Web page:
Firearms regulations are another way in which Wyoming doesn’t want to be like Colorado.
That’s “because we don’t want towns running around passing gun control, like in Colorado,” Gun Owners of America lobbyist Mark Jones told Cowboy State Daily. “Colorado has a patchwork (of regulations). If you’re a concealed carry holder and you travel, you’ve got to be careful there.”
Bill Doing Well So Far
Jones was referencing Senate File 148, which would preempt any local firearms regulations that contradict Wyoming statute.
It’s done well so far. The Wyoming Senate passed it by a vote of 30-1 on Feb. 8. It passed its second of three readings before the Wyoming House on Wednesday.
“I think it will pass,” Jones said. “If it doesn’t pass, a municipality could feasibly implement their own gun control, as long as they exempt firearms manufactured in Wyoming.”
Clearing Up Confusion
SF 148 clears up an oversight that’s created some confusion over gun policy in Wyoming, Jones said, adding that Wyoming has long had a “preemption statute.”
That means gun rights policy set by the state preempts those proposed by a municipality or other localized but essentially entity, such as the University of Wyoming campus, he said. Private property owners and privately owned businesses still retain the right to restrict guns as they see fit on their premises.
The Wyoming Freedom of Firearms Act was passed in 2010. That protects Wyoming gun or gun accessory manufactures from undue federal regulations, Jones said.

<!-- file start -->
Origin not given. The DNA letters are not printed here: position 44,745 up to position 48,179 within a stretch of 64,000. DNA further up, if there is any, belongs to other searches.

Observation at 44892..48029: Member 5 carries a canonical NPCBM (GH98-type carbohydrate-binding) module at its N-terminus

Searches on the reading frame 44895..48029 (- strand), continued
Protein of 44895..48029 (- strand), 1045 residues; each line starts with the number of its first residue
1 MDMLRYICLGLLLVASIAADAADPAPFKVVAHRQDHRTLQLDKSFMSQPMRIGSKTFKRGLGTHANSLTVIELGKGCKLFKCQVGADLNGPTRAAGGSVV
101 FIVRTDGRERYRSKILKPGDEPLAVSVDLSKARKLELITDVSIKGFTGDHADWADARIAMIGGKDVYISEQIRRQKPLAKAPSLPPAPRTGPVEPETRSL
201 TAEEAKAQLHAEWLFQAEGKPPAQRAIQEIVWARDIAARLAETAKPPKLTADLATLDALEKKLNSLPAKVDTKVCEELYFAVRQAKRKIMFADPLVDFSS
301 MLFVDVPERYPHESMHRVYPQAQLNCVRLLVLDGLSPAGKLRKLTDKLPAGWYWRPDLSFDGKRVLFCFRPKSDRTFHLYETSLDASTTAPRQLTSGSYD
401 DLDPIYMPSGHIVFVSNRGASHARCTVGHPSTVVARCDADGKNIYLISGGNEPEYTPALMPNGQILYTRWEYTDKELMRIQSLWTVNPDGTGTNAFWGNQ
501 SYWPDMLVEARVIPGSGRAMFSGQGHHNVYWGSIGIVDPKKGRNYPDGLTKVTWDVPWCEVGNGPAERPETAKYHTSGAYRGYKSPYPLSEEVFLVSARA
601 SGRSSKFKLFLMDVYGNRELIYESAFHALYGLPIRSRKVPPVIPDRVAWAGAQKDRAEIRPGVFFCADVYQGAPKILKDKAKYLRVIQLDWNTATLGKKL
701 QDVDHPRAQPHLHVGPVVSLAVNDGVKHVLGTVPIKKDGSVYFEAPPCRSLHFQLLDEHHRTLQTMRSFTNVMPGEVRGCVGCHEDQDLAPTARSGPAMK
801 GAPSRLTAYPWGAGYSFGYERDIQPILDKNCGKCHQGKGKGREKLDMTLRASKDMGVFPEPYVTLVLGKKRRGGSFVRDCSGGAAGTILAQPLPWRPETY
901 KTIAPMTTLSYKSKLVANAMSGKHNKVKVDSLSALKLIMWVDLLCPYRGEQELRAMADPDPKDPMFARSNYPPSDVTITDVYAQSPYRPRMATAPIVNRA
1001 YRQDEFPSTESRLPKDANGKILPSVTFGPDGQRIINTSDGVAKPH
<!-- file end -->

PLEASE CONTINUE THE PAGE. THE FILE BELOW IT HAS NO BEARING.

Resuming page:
However, for undetermined reasons, the preemption statue wasn’t properly referenced in the Freedom of Firearms Act, Jones said. So technically, a municipality or other entity can pass its own additional gun restrictions – they just wouldn’t apply to guns made in Wyoming.
And since outside of a few custom firearm makers, firearms manufacturers are based outside of Wyoming, those local gun restrictions would apply nearly all commonly owned firearms.
SF 148 fixes that, making it clear that the preemption statue applies to all firearms, not just those made in Wyoming, Jones said.
“It wasn’t intentional,” he said. “But clearing it up is important. I don’t this the average Wyoming gun owner realizes just how important.”
UW Case An Example
SF 148 was prompted in part by a challenge to UW’s prohibition against carrying firearms on campus, Jones said.
In 2018, Lyle Williams of Unita County was ticketed for open-carrying a firearm in the university’s convention center during the state Republican party’s annual conference.
That citation was challenged on the grounds that both open and concealed carry are allowed by state statute in Wyoming. But in 2020, Albany County District Court Judge Tori Kricken ruled in the university’s favor.
In her decision, Kricken cited the fact that the preemption statute as cited in the Freedom of Firearms Act applies only to guns made in Wyoming, Jones said.